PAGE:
In the UK over the last 10 years we’ve led the way in changing the engineering curriculum by implementing project-based learning."Dr Tabbi Awotwe
02 October 2023
King's engineer partners with British Council to develop hands-on learning at overseas universities
The project led by Dr Tabbi Awotwe aims to equip graduates with the skills needed to tackle engineering challenges to further net zero
A project in collaboration with the British Council will see Dr Tabbi Awotwe, from the Department of Engineering, develop programmes to deliver practical learning at four universities around the world.
Led by King’s with Aston, Northumbria and Birmingham City universities partnering, the projects aim to develop engineering graduates with the skills to tackle real world challenges, such as developing renewable energy and battery powered cars.
An expert in engineering education innovation, Dr Awotwe will develop programmes tailored to universities in India, South Korea, Saudi Arabia and Pakistan around ‘project-based learning’ - which involves the practical, hands-on application of engineering skills to real-world engineering problems. The UK is currently a leader in this area of engineering education innovation.
Dr Awotwe said:
“Engineering education has traditionally focused on theory over practice. This has led to our graduates not being industry-ready when they enter the workforce, lacking the technical skills required to get started on projects.
“In the UK over the last 10 years we’ve led the way in changing the engineering curriculum by implementing project-based learning. At universities such as King’s, we design modules around challenges that students tackle, taking their learning from theory to practice. Now we want to package up this approach and share it with other countries around the world.”
The projects being designed by Tabbi and colleagues have a net zero focus, with the aim of equipping graduates with the skills to work in the field of clean energy or transport, to further efforts to reach net zero around the world.
We are optimistic that the successful completion of the project will see a paradigm shift in the development of engineering curricular and industry ready engineering graduates in Pakistan."Saher Mirza, Assistant director of Higher Education Commission at the British Council in Pakistan
In India, the team are collaborating with Vellore Institute of Technology, and Industrial partner Ather Energy to develop projects on building electric vehicles. A similar project in Saudi Arabia sees the team aiming to equip students at the King Fahd University of Petroleum and Minerals with the skills to develop hydrogen fuel cells to power electric vehicles.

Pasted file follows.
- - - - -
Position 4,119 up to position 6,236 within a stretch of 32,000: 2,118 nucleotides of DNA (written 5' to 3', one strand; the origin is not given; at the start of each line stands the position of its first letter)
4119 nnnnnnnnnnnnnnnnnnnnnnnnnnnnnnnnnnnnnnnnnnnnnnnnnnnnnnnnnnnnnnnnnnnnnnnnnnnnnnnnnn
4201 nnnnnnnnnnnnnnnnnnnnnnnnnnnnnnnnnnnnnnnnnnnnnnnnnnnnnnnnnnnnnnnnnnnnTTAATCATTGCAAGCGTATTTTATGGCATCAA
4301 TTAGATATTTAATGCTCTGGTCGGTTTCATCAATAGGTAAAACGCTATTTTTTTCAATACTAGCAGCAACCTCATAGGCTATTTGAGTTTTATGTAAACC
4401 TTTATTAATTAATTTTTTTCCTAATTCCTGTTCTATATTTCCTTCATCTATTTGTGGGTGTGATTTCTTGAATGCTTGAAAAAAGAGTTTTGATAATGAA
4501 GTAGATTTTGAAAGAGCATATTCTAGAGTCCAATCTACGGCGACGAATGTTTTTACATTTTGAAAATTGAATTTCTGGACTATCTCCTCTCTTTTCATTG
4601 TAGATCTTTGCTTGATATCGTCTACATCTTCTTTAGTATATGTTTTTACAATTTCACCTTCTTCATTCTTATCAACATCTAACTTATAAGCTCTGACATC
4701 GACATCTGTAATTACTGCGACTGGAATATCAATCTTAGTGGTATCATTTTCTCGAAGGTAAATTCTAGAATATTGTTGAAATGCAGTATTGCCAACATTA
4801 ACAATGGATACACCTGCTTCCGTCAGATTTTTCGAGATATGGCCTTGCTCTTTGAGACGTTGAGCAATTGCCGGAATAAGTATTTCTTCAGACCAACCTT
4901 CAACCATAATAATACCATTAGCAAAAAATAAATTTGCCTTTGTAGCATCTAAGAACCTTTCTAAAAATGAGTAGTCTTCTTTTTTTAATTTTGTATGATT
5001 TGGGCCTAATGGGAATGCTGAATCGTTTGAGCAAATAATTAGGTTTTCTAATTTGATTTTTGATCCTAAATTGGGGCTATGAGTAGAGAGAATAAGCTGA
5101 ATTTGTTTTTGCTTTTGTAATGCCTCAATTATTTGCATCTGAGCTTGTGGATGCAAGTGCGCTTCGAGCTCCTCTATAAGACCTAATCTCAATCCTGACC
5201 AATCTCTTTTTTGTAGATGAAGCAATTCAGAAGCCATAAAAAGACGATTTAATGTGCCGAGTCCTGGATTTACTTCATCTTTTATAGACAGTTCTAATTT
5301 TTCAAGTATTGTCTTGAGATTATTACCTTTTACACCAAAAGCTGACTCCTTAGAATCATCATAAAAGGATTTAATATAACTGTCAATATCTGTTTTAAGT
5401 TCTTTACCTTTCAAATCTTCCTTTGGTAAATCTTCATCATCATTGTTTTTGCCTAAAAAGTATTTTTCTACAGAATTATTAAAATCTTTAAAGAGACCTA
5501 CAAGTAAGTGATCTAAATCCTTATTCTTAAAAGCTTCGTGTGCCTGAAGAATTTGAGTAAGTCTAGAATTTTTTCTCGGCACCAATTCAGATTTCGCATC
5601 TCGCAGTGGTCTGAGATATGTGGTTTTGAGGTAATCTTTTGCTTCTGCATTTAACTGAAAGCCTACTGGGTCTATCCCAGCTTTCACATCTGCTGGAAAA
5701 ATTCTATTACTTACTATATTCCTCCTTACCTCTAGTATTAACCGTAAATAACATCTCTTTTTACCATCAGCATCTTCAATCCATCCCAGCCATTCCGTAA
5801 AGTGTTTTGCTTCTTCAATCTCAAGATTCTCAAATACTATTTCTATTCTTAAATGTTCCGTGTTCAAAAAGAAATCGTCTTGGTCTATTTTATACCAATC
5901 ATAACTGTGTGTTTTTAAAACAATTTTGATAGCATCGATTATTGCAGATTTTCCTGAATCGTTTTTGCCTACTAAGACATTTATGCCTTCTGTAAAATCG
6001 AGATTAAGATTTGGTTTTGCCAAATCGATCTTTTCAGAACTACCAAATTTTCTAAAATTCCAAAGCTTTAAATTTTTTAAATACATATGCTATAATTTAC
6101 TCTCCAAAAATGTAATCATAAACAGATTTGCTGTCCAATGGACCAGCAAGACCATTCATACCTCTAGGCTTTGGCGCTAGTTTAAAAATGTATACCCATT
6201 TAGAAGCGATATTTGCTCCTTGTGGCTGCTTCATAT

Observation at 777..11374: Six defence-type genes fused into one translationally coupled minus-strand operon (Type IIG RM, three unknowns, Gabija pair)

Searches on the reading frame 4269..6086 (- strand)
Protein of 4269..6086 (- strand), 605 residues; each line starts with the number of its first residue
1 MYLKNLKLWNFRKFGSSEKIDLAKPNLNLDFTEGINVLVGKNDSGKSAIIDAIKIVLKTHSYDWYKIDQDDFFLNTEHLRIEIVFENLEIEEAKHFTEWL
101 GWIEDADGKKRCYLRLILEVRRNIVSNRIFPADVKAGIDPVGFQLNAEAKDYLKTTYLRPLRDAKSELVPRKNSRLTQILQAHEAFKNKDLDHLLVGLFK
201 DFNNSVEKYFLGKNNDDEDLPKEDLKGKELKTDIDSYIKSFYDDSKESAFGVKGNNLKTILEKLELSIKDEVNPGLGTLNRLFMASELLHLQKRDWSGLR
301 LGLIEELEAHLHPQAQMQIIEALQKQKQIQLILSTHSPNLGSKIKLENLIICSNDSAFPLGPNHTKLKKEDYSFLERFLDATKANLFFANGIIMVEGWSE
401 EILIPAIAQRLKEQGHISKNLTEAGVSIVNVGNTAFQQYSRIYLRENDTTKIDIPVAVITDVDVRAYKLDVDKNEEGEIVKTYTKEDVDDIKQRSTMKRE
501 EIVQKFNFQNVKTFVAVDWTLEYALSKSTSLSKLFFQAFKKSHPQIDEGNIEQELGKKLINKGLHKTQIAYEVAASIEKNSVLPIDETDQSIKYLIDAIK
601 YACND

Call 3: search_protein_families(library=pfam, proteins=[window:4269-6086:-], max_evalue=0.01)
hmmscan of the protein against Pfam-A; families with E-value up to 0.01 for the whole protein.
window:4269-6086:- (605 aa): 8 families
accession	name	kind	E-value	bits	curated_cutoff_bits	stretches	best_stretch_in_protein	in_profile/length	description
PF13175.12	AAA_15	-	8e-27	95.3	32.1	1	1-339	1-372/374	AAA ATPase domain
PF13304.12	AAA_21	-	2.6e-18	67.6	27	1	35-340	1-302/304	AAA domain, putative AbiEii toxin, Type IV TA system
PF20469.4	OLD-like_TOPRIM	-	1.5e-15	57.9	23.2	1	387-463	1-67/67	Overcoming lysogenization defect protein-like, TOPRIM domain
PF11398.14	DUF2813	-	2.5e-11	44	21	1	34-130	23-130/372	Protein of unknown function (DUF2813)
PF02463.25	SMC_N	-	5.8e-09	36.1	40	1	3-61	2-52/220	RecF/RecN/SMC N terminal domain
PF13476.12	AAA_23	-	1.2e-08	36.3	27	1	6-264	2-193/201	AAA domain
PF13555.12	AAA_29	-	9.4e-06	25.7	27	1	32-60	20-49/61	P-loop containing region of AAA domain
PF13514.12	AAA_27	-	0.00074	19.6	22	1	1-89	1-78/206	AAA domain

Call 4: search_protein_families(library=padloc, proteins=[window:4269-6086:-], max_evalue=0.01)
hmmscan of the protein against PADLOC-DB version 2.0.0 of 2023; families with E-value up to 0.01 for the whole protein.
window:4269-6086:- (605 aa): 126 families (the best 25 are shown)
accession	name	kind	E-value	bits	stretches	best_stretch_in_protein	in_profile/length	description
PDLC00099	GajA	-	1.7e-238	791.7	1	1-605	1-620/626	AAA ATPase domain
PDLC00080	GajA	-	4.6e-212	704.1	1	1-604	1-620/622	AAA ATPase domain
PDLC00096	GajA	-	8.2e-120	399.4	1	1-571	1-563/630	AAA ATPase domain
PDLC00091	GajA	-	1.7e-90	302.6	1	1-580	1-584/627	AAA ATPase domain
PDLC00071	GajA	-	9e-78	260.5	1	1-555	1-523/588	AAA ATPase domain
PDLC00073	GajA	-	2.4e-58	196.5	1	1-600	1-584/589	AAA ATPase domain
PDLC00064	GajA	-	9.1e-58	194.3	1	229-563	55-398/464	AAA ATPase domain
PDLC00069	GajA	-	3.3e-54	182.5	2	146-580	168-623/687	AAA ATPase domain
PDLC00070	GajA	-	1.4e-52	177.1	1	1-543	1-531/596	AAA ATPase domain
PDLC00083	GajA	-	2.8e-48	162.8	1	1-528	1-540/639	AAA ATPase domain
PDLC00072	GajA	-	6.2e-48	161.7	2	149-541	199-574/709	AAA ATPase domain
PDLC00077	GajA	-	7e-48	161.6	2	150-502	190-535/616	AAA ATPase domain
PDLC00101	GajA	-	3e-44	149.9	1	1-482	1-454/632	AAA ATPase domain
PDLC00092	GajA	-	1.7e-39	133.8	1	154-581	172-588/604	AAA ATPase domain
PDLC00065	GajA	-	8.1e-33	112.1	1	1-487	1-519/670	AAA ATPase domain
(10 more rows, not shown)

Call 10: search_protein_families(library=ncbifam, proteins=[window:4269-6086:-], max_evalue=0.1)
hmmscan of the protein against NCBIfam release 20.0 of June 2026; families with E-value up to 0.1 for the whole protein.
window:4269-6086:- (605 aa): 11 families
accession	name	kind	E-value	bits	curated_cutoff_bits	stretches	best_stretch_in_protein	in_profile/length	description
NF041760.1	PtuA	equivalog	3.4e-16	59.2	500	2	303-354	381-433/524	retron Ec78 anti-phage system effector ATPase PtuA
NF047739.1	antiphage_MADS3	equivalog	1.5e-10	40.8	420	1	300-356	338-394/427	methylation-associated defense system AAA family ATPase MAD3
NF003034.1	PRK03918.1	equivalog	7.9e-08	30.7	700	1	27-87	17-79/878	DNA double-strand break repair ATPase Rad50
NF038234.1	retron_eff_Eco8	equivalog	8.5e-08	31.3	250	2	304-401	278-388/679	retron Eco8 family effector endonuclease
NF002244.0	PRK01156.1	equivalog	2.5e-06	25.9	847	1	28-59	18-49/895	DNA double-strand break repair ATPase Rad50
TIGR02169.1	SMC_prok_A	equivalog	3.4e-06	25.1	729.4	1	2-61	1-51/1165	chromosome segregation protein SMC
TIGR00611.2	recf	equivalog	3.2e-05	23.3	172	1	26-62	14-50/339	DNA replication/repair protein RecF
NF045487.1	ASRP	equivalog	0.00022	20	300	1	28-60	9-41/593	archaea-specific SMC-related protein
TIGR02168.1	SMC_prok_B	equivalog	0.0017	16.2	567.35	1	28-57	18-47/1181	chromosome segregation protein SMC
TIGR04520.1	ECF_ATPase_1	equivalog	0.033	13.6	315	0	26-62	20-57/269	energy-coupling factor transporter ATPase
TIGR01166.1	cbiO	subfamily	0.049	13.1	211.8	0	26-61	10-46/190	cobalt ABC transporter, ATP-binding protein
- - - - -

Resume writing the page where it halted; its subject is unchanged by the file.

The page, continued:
In South Korea the focus is on supporting graduates from Korea Maritime and Ocean University to reuse wastewater to produce hydrogen and electricity. In Pakistan the team will be helping to educate academic teaching staff throughout the country to understand the value of project-based learning, in particular in the development of wind turbines to produce renewable energy.
The modules developed with the institutions will be carried out jointly with industrial partners in UK. Partnering institutions will have the opportunity to interact with these companies, developing practical case studies for technology that could also be rolled out in UK - thereby supporting efforts to improve clean air zones and decarbonise cities in UK.
We hope that through our projects that incorporate hands-on learning and multidisciplinarity into curriculums, we’ll empower engineering students and their teachers to drive the development of decarbonising technologies around the world."Dr Tabbi Awotwe
Saher Mirza, Assistant director of Higher Education Commission at the British Council in Pakistan said:
"The higher education commission is excited about this project aimed at preparing the next generation of engineers. We are optimistic that the successful completion of the project will see a paradigm shift in the development of engineering curricular and industry ready engineering graduates in Pakistan”
The programme of initiatives was kicked off recently with a project-based learning conference held King’s. Academics from Pakistan were invited to talks and workshops exploring the benefits of project-based learning in engineering, and demonstrations of hands-on learning activities in the lab.
"I’ve had the opportunity to establish working relationships with colleagues here in UK and more importantly, learnt what makes their adoption of project based learning plausible in their various institutions. I look forward to sharing the information and knowledge gained within the various departments in my university" – Professor Muhammad Tufail, Pro-Vice Chancellor, NED University of Engineering and Technology in Pakistan
Over the next year Dr Awotwe and the team will work with representatives across the partner institutions to support the implementation of project-based learning and monitor and evaluate its success, as well as continuing to seek feedback from students and staff and advise on teaching materials, as well as accreditation of the modules.
Dr Tabbi Awotwe said, “Skills gaps in engineering graduates around the world significantly hold back our ability to innovate and develop existing and new technologies to further net zero efforts.
“We hope that through our projects that incorporate hands-on learning and multidisciplinary approaches into curriculums, we’ll empower engineering students and their teachers to drive the development of decarbonising technologies around the world.
“The transferable skills acquired between partnering institutions will further consolidate knowledge and expertise on technologies that further clean energy and transportation, building a greener economy for those countries we’re working with."